Building a (Cheap) Minecraft Server on AWS

I hope everyone had a great holiday season. I’ve been off for the last week and enjoying a bit of a break (although I have to admit that I did do some work anyway since I’m a complete workaholic). I have a 14 and a 10-year-old at home. The youngest has been playing Terraria recently. A friend of ours had been hosting a private server for him but it had to go away so I recently started hosting it on the same server I run Signal-Chief on.

Life was fine and dandy until this morning my oldest came to me asking about a Minecraft server that they could use. I really didn’t want to host another game on my server, but I also didn’t want to pay for another server to run all the time when they would only be using it for a little bit at a time. I played with the idea of just running a VM on my stack at the house but it’s not something I like to do, and they have a friend in England that they wanted to play with (ya I could port forward, but I really don’t like letting things into my home network). So I started to do some brainstorming.

I wanted to put them on a dedicated server, but one that wouldn’t be running all the time. At the same time though, I really didn’t want them to have to log into AWS to turn it on, and I sure as hell don’t trust them to turn it off when they are done. I started to look around and came across this blog post by a guy that stood up a Minecraft server that could be controlled simply by emailing AWS and then it would auto-shutdown after a period of time. I figured that following the blog would be pretty straightforward, and while it was for the most part, there were some holes in it. So I figured I would write a post of my own, and try and fill in those holes.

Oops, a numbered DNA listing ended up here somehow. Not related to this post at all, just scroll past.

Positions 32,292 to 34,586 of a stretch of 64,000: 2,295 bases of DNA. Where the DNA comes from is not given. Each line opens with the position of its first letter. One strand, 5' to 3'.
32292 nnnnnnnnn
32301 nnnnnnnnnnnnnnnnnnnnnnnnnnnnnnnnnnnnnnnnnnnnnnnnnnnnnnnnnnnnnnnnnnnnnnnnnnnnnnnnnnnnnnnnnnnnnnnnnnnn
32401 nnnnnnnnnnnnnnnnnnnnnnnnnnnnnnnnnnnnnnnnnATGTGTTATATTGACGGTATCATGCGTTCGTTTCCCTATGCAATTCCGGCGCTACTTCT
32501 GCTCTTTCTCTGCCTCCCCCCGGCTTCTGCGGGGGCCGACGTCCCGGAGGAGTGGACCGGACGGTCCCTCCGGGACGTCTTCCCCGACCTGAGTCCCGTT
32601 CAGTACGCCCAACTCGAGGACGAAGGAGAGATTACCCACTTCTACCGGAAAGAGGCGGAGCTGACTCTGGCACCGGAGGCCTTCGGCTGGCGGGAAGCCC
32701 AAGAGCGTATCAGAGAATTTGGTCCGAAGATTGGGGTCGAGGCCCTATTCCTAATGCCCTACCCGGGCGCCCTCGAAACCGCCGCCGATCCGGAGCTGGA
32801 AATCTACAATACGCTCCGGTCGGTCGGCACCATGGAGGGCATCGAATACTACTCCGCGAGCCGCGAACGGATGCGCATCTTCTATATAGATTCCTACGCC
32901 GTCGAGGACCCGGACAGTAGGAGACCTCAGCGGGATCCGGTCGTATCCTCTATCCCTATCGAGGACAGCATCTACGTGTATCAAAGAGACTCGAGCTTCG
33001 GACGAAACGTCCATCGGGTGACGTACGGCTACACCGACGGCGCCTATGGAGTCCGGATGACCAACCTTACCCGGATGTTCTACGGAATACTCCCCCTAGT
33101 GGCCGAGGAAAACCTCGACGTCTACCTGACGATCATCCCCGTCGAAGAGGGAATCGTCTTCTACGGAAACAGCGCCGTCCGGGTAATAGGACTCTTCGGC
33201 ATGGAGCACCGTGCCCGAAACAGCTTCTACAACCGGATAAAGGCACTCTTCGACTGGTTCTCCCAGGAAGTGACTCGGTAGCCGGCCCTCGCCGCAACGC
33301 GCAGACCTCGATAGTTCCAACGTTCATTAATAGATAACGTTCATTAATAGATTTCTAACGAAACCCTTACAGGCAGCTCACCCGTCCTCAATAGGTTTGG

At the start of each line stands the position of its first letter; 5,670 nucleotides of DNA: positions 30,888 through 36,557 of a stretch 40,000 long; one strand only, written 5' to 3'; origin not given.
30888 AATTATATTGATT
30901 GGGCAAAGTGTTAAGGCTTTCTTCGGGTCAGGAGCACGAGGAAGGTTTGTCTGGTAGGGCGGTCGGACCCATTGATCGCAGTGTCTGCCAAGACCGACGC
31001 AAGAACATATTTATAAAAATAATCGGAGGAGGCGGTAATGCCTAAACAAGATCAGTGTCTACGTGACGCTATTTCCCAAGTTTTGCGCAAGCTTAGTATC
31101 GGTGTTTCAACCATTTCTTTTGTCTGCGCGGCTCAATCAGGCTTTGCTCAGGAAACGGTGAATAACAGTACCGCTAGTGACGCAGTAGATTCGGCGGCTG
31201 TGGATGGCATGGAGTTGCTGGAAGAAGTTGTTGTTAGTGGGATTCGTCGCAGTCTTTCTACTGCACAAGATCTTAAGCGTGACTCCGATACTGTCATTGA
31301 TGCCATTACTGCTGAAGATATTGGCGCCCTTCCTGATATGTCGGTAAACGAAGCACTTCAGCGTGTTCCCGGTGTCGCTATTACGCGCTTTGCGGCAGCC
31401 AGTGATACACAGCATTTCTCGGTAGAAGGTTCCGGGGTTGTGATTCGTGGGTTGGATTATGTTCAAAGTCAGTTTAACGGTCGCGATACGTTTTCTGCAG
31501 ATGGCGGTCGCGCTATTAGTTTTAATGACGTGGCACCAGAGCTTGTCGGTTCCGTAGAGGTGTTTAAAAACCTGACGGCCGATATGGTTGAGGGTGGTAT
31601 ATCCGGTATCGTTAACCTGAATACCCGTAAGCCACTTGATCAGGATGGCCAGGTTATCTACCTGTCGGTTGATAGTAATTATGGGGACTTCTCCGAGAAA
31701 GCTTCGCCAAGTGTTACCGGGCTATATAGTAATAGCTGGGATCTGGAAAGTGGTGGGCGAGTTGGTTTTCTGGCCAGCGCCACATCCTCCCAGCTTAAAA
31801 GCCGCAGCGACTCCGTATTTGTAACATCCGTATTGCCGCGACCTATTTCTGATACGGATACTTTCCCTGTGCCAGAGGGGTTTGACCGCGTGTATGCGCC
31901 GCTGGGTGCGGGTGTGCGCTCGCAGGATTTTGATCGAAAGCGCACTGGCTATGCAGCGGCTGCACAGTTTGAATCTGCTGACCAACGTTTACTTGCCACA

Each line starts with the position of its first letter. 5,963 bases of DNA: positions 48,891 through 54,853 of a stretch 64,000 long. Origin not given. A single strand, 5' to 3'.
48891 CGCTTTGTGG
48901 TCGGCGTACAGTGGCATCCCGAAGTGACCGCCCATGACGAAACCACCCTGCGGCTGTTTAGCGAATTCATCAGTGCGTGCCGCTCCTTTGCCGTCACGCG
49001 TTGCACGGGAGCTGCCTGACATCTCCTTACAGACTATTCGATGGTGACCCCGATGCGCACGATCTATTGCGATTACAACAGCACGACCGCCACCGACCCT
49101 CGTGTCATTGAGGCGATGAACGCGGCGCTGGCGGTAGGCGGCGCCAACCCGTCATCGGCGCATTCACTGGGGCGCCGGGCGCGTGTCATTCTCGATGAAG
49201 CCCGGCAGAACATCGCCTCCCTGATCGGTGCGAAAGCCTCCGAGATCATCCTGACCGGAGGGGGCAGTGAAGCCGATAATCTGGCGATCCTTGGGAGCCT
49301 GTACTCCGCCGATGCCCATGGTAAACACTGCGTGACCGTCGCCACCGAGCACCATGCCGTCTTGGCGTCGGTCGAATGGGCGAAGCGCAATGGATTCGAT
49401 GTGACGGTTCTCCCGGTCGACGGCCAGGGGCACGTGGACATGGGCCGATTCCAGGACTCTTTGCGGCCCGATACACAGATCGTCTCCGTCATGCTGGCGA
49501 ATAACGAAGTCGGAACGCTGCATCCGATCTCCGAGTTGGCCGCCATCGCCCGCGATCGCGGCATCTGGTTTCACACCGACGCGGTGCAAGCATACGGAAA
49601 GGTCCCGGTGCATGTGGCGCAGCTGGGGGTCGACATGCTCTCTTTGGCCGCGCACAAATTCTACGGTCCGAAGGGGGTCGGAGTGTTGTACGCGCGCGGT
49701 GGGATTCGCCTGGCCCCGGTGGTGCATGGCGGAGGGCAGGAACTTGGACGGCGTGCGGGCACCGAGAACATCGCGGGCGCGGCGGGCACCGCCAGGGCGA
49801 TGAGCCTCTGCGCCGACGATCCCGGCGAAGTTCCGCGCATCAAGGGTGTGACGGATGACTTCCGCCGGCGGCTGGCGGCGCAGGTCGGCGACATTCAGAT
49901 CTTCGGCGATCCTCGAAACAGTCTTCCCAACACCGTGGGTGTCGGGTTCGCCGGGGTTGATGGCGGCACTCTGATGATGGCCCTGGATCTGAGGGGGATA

The Server

My first goal was just to get the server itself up and running in a functional state. I’ve stood up plenty of servers on AWS, and played with Minecraft a little bit before trying to help my oldest getting it running locally on their computer.

Standing Up The Server

I won’t go into details about standing up the actual EC2 instance on AWS (there are plenty of blogs out there on how to do that) but TL;DR to say that I stood up a t2.small instance and assigned it a static IP address. The server is running Centos 7 (yes I still use it all the time). Make sure you open up TCP port 25565 into your instance so that the game can connect.

Once the “physical” server was up and running, it was time to get the Minecraft part of all of this working. My kid wanted a server that they could run mods on which when I started this, I didn’t realize that meant not the normal version of Minecraft server and instead a version from Minecraft Forge. Of course, I didn’t realize this until I had a fully functioning server up and running which I will save you the hassle of reading about since it’s fairly well documented already.

I won’t walk you through step-by-step on getting Minecraft Forge installed (again, there are plenty of blog posts about that), but below you’ll see the command sequence I used. It should be pretty self-explanatory.